2004 Denver Annual Meeting (November 7–10, 2004)

Paper No. 7
Presentation Time: 10:30 AM


ABDEL-FATTAH, Ahmad N., Geological Sciences, Univ of Texsa at El Paso, 500 West University Ave, El Paso, TX 79968-0555, PINGITORE, N.E., Department of Geological Sciences/ PACES, Univ of Texas at El Paso, El Paso, TX 79968, MACIEJEWSKA, Beata, Geological Sciences, UT El Paso, 500 W. University Ave, El Paso, TX 79968 and SCHULZE-MAKUCH, Dirk, Department of Geology, Washington State Univ, Pullman, WA 99164, anfattah@utep.edu

Dead Sea black mud has been used as a facial mask and skin curative since ancient times. Its therapeutic powers are mentioned in the Bible, and are associated with such personages as the Queen of Sheba, King Herod the Great, and Cleopatra.

The mud is now marketed worldwide, often advertised with images and text evoking the mystery, symbolism, legend, and history associated with a region sacred to three of the world’s major religions. An Internet search or trip to the shopping mall reveals no shortage of sites—real or virtual—to purchase Dead Sea mud masks, creams, shampoos, and related mud-enhanced products.

Despite the extensive therapeutic and cosmetic use of the Dead Sea muds, there apparently has been no assessment of levels of toxic elements (Pb, As, Cd, Hg, etc.) in the mud. There are three pathways by which such elements might enter the human body. First, toxic elements might be directly absorbed or enter through abrasions or other compromises in the integrity of the skin to which it is applied. Second, dried mud could be inhaled or incorporated into house dust. Third, children might play with the mud and deliberately eat it (pica), or transfer the material inadvertently from hand to mouth.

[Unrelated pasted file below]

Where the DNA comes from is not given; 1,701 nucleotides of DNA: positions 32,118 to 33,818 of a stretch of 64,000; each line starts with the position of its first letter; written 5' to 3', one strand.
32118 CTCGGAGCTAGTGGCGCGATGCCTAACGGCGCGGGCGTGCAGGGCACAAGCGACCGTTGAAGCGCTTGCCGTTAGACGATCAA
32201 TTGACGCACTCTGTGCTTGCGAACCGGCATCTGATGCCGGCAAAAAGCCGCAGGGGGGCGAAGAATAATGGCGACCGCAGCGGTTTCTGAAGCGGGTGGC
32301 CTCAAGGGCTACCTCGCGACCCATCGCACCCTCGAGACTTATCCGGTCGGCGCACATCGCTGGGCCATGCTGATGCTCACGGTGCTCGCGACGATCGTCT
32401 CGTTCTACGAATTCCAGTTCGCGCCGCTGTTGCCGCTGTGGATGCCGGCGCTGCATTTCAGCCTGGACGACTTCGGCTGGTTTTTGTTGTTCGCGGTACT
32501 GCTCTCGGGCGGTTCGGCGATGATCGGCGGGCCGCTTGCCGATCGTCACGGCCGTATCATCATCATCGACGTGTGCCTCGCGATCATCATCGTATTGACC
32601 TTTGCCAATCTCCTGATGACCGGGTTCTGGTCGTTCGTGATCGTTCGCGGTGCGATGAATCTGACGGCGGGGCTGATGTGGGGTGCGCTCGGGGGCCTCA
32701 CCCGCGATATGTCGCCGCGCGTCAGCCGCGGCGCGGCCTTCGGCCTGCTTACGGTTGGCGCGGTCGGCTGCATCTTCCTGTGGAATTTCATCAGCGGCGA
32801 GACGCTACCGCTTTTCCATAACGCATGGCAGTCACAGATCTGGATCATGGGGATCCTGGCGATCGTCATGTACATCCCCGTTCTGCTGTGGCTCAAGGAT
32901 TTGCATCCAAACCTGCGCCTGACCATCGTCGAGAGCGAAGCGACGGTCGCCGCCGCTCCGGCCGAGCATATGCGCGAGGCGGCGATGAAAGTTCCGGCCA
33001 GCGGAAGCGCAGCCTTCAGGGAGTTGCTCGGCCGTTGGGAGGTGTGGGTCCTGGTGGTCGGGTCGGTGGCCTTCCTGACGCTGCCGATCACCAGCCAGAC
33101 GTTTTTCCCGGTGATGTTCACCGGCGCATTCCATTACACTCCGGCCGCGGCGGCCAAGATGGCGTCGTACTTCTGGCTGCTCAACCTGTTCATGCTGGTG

We first examined 32 samples collected from 5 black mud deposits (Lisan Marl, Pleistocene Age) on the eastern shore of the Dead Sea in Jordan. Atomic absorption revealed no special enrichment of 12 trace elements in the mud, as is typical of organic-rich black muds and shales. The low concentration in these Dead Sea black muds may be related to its low organic content (avg. 0.7%).

Subsequent analysis of 17 commercial cosmetics, including packaged mud, for 65 elements by inductively coupled plasma mass spectrometry revealed no toxic elements at elevated levels of concern. From a toxic-elements standpoint, the Dead Sea black muds and derivative products appear safe for the consumer.

Whatever the therapeutic benefits of the mud, comparison of the elemental compositions of the consumer products with that of the pure mud had one disturbing aspect: such products as shaving cream, hand and body lotion, shampoo, and moisturizer in fact contained very little mud. In contrast, the packaged mud and facial mask products were closer to “full strength.”